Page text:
Monday, January 30, 2012

Change is good!

Image borrowed from

 Dear Ms. Turkel
Where your book, “Alone Together” makes arguments that are not fully explored, Baym’s book “Personal Connections in the Digital Age” investigates various outcomes of the effects of new technology on society. You insist that we are alone in our online persona's. I think there is more to explore about how recent technology has influenced humankind then just to assume that this substitution of human interaction is all negative. In your book you give an example of how knocking on a door is seen by some as “intrusive” and texting is a better way of letting someone know of your presence. While this may be a legitimate story, in my opinion it is not an accurate reflection of how the majority of people feel about technology. Although new media has undoubtedly changed human relationships, there are benefits to globalization that are discussed in Baym’s book. For example, keeping in touch has become easier. Marketing one’s self is more possible. However, I definitely agree that self-identity has been affected. As Baym says in her book, “We may physically be present in one space, yet mentally and emotionally engaged elsewhere.” Both your book and Baym’s question whether there is such a thing as the “true” self anymore. I would argue that historically every society questions the “self” and that question is just a part of life. For example, in the romantic era people searched for their true one identity. Technology has allowed us to create numerous identities and to alter our social cues to become as desirable as possible. Who is to say that there exists one true way to present one’s self. Technology gives people the option to explore how they can transform. Change over time matches our need for alterations, we are adapting to the luxuries of new technology, because we are becoming more productive as a species. Instead of becoming scared of the ways that everything is changing, society needs to explore and embrace the potentials of new media. In Baym’s book the idea that adults fear children because of they are technologically inclined is mentioned. This causes a disconnect between the two generations and it has also led to lack of regulation of children, which has led to inappropriate online behavior. Instead of fearing new media, Parents and all members of society, for that matter, need to explore the possibilities it offers. As Baym says, “We should always be wary of simple explanations.” New technologies are neither good nor bad, so instead of fearing their effects on our lives like your book instills, we need to explore the effects.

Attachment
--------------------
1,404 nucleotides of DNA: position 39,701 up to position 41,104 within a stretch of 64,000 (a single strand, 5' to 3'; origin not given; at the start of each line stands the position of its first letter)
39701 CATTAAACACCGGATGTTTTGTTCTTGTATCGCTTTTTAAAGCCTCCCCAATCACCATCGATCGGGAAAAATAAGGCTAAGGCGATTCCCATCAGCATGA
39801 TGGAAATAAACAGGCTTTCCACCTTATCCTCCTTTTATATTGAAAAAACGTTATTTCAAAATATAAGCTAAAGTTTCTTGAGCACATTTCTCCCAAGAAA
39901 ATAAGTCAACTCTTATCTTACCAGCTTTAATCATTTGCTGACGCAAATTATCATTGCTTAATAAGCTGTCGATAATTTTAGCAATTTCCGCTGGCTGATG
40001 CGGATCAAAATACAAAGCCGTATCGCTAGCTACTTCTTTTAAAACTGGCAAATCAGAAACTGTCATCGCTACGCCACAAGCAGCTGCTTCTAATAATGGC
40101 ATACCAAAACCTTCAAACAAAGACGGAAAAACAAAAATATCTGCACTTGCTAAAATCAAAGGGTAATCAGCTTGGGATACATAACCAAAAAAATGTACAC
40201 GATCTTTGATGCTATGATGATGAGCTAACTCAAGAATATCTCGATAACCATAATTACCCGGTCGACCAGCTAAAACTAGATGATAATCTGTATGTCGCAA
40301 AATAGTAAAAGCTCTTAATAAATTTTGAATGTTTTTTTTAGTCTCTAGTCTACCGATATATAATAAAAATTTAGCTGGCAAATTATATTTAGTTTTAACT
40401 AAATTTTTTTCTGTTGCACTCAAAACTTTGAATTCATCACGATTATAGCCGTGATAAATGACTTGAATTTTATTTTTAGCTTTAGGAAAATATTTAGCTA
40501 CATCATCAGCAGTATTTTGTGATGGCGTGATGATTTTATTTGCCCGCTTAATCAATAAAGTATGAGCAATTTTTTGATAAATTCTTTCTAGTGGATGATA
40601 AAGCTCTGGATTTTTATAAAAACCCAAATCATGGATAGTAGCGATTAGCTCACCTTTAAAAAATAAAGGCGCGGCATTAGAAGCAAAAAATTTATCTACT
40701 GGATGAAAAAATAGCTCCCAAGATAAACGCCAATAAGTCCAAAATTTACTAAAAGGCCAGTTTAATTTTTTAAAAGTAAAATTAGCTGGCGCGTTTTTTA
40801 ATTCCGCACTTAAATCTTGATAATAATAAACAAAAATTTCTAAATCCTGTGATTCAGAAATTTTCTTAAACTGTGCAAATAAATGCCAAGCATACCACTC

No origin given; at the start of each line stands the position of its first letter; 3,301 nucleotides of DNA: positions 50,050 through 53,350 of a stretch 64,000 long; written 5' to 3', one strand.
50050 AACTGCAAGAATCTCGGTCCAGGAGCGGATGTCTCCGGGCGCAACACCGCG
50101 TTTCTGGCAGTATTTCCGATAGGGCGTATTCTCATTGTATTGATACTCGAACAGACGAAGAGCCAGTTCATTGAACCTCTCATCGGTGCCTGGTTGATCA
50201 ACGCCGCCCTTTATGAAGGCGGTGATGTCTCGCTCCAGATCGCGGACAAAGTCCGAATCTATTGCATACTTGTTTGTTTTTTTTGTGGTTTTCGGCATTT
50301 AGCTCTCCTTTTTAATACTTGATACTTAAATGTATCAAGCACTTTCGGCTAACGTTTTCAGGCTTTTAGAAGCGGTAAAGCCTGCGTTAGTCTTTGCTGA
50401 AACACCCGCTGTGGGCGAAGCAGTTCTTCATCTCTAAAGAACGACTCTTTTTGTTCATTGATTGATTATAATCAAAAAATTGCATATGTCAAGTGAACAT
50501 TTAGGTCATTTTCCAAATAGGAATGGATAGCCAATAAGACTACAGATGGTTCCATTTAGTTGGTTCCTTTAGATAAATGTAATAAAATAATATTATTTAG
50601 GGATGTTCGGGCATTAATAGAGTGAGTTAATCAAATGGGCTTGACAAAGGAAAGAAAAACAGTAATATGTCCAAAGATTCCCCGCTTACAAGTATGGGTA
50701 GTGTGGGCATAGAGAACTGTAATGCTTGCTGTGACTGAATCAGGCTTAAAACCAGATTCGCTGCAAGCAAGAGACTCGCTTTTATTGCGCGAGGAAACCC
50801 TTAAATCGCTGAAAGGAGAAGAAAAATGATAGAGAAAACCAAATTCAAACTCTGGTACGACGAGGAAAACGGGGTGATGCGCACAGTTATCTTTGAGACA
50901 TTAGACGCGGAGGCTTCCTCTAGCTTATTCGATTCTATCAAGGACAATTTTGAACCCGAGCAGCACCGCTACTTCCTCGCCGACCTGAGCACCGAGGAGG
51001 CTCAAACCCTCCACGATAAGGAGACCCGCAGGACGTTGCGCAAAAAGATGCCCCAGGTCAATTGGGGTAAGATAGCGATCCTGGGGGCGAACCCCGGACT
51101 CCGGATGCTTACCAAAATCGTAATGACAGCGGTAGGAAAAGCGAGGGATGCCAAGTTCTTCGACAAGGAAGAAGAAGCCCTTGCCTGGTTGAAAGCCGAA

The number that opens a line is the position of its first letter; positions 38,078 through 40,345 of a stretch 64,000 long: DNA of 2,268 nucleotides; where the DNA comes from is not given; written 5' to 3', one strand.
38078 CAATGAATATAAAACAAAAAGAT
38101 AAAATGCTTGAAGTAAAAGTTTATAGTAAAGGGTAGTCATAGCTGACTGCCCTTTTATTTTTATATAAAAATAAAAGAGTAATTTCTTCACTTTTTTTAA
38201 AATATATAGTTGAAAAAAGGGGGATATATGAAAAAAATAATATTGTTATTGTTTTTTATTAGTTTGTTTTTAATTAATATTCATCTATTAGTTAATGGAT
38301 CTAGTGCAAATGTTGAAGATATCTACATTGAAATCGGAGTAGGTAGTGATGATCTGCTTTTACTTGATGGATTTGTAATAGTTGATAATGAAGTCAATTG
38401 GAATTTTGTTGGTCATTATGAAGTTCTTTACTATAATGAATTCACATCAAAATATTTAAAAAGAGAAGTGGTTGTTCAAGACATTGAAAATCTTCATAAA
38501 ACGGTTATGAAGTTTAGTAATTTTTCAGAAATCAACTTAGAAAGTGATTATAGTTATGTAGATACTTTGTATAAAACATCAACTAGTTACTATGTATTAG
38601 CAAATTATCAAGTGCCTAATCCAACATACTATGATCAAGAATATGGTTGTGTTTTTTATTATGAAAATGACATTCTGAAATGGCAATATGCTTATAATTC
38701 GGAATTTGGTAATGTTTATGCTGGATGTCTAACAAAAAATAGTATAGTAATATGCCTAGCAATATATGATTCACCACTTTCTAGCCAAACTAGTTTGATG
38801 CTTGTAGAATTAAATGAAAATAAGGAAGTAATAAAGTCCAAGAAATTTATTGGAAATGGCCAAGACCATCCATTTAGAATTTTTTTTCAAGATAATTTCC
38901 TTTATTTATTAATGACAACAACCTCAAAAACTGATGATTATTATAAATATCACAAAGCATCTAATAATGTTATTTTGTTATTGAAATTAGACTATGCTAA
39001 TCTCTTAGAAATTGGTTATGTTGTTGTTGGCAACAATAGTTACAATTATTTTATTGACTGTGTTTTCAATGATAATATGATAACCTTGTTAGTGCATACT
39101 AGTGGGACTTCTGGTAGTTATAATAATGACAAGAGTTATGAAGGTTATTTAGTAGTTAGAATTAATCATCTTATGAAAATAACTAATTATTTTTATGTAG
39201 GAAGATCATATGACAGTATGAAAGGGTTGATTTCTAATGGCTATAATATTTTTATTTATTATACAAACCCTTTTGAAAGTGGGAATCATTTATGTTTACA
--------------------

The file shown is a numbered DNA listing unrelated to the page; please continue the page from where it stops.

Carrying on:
Sofia Pitt

1 comment:

  1. You say be wary of simple explanations, but isn't "change is good" itself a bit reductive? ;)

    I'm persuaded with much of what you say, but I'm interested in what you'd have to say about the significance of the "alone" part of Turkle's ideas. What does it mean that intimacy is changing?